No. For JS we test with various AT and browsers but do not require “best practices” if that makes sense. For CSS there’s the CSS-a11y TF.

@aardrian
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aardrian commented Apr 6, 2017

Thanks for clarifying. All of that sounds like it is outside of the scope of my issue. I misunderstood and thought you were making a case for or against my proposed language change.

@mcking65 mcking65 added the question Issue asking a question label Jul 15, 2017
@mcking65 mcking65 added this to the 1.1 Rec milestone Jul 15, 2017
@mcking65 mcking65 added the Feedback Issue raised by or for collecting input from people outside APG task force label Jul 15, 2017
@mcking65 mcking65 self-assigned this Jul 15, 2017
@mcking65
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mcking65 commented Jul 15, 2017

This is related to issues #13 and #287.

@straker
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straker commented Jul 16, 2017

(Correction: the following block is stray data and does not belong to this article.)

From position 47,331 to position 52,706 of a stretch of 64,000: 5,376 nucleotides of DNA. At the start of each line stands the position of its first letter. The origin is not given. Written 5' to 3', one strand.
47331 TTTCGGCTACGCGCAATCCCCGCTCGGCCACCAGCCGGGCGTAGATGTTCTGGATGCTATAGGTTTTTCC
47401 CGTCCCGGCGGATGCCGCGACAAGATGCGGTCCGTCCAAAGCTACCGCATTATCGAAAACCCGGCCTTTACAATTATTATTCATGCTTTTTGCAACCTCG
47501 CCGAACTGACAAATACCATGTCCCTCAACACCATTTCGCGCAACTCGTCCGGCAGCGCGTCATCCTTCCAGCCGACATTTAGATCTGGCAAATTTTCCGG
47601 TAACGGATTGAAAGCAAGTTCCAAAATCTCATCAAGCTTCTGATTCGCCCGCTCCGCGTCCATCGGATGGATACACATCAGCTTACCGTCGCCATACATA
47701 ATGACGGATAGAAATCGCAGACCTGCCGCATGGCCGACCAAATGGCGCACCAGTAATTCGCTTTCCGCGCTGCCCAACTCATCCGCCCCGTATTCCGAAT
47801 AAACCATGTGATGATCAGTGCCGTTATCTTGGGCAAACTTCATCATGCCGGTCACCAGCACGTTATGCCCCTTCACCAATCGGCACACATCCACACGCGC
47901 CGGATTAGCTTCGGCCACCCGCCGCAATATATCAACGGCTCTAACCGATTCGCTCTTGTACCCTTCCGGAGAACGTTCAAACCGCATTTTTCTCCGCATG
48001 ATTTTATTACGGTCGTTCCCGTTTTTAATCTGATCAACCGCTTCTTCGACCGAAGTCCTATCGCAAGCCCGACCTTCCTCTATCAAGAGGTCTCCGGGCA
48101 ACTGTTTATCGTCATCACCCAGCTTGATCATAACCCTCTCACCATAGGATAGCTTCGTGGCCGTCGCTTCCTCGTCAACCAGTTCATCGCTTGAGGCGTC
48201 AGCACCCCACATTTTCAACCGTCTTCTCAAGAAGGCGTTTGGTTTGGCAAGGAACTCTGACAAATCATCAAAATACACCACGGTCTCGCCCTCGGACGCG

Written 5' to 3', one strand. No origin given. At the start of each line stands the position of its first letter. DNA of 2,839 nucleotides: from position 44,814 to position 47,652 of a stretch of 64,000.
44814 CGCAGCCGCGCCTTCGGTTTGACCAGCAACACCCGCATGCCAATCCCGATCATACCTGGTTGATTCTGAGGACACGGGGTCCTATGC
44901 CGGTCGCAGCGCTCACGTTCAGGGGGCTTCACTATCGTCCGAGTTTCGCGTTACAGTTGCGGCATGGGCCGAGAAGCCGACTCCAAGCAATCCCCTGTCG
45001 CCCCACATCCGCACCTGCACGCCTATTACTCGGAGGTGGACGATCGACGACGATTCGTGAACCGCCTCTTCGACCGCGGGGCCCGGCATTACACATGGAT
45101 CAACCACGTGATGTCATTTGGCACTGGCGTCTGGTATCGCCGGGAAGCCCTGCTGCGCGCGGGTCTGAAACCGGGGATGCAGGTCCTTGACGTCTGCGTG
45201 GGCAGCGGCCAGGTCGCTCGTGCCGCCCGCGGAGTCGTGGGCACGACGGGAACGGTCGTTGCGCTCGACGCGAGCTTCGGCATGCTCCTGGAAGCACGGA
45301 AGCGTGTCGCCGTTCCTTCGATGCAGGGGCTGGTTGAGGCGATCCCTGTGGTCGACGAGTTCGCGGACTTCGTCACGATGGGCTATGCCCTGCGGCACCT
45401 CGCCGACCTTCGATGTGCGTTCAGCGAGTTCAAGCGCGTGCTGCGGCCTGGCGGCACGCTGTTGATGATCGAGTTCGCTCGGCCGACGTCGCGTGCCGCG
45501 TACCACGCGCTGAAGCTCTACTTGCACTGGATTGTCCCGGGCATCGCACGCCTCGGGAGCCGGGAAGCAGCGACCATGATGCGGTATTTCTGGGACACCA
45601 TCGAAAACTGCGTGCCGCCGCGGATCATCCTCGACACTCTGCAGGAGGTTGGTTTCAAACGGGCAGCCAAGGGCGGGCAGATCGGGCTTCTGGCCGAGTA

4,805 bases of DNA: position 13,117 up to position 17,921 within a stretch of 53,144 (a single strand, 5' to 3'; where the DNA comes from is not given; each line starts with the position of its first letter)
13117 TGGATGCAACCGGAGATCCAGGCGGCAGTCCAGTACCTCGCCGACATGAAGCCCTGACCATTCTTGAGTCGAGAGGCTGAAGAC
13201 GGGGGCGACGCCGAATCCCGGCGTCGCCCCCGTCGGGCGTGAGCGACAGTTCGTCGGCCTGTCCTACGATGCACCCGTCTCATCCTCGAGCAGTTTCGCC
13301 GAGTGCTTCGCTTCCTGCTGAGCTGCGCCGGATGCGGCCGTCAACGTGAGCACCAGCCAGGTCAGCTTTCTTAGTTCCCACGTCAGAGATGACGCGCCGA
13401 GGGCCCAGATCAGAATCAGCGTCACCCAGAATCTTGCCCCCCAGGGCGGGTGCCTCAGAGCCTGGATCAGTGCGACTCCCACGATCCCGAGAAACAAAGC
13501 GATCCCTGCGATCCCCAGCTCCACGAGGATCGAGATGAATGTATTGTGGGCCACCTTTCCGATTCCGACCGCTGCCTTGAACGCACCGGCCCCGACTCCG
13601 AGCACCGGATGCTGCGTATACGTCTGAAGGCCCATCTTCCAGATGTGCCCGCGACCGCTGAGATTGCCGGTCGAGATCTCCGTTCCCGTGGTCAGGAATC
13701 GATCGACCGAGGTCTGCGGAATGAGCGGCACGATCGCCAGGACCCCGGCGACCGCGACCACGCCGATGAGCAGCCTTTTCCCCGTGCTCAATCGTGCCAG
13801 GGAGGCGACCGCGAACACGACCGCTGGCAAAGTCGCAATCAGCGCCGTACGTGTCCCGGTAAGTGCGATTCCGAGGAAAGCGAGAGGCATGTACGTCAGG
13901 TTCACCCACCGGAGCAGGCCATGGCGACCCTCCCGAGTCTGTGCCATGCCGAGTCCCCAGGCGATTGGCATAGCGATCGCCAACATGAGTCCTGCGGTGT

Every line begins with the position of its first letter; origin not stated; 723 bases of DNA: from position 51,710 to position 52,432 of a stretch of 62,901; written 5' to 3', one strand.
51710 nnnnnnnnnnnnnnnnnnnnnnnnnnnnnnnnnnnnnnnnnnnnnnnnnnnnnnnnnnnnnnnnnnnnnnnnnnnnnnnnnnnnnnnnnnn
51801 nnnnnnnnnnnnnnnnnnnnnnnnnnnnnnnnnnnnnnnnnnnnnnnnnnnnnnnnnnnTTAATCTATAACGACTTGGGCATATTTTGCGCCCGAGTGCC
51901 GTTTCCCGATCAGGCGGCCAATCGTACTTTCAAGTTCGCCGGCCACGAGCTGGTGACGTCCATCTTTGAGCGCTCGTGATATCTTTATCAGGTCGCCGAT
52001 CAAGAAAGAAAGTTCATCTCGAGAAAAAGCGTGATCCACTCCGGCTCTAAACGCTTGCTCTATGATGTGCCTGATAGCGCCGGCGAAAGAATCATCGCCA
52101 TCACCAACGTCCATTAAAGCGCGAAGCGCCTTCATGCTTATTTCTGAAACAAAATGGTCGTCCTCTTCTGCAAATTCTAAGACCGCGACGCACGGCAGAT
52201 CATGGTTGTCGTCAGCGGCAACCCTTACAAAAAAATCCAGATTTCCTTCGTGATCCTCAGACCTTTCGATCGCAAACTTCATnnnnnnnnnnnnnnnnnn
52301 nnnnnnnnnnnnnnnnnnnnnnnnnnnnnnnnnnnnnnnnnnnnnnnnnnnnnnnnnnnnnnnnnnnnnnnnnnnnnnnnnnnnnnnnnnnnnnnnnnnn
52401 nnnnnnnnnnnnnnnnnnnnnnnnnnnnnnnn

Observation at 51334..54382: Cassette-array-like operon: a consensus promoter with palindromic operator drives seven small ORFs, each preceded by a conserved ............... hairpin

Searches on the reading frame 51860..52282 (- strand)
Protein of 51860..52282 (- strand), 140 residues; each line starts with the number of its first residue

I'd just like to say that Heydon Pickering's Inclusive Components article of when to use menu navigation vs site navigation was very helpful and clarifying. Would love to see it used as a reference/link in the new aria practices.

@yatil
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yatil commented Jul 16, 2017

<w3c-hat type="off" title="Commenting as a private citizen :-)">

I, too think that regular site menus should not use ARIA application semantics and keyboard navigation.

  1. ARIA semantics are not visually indicated to sighted keyboard users. Especially for users that are not used to using the keyboard, it can be disorienting when the tab key does not work as expected. Regardless of the knowledge level, I don’t think we want to expect that users just try which keyboard interaction method works for a particular menu.

  2. For menus in web application that mimic desktop applications, I strongly think that it is reasonable to use the ARIA menu semantics and keyboard interaction.

My basic decision tree is: If the menu items are links to other pages (including AJAX trickery), don’t use aria menu. If every menu item in the menu carries out an action (copy, paste, new document), use aria menu.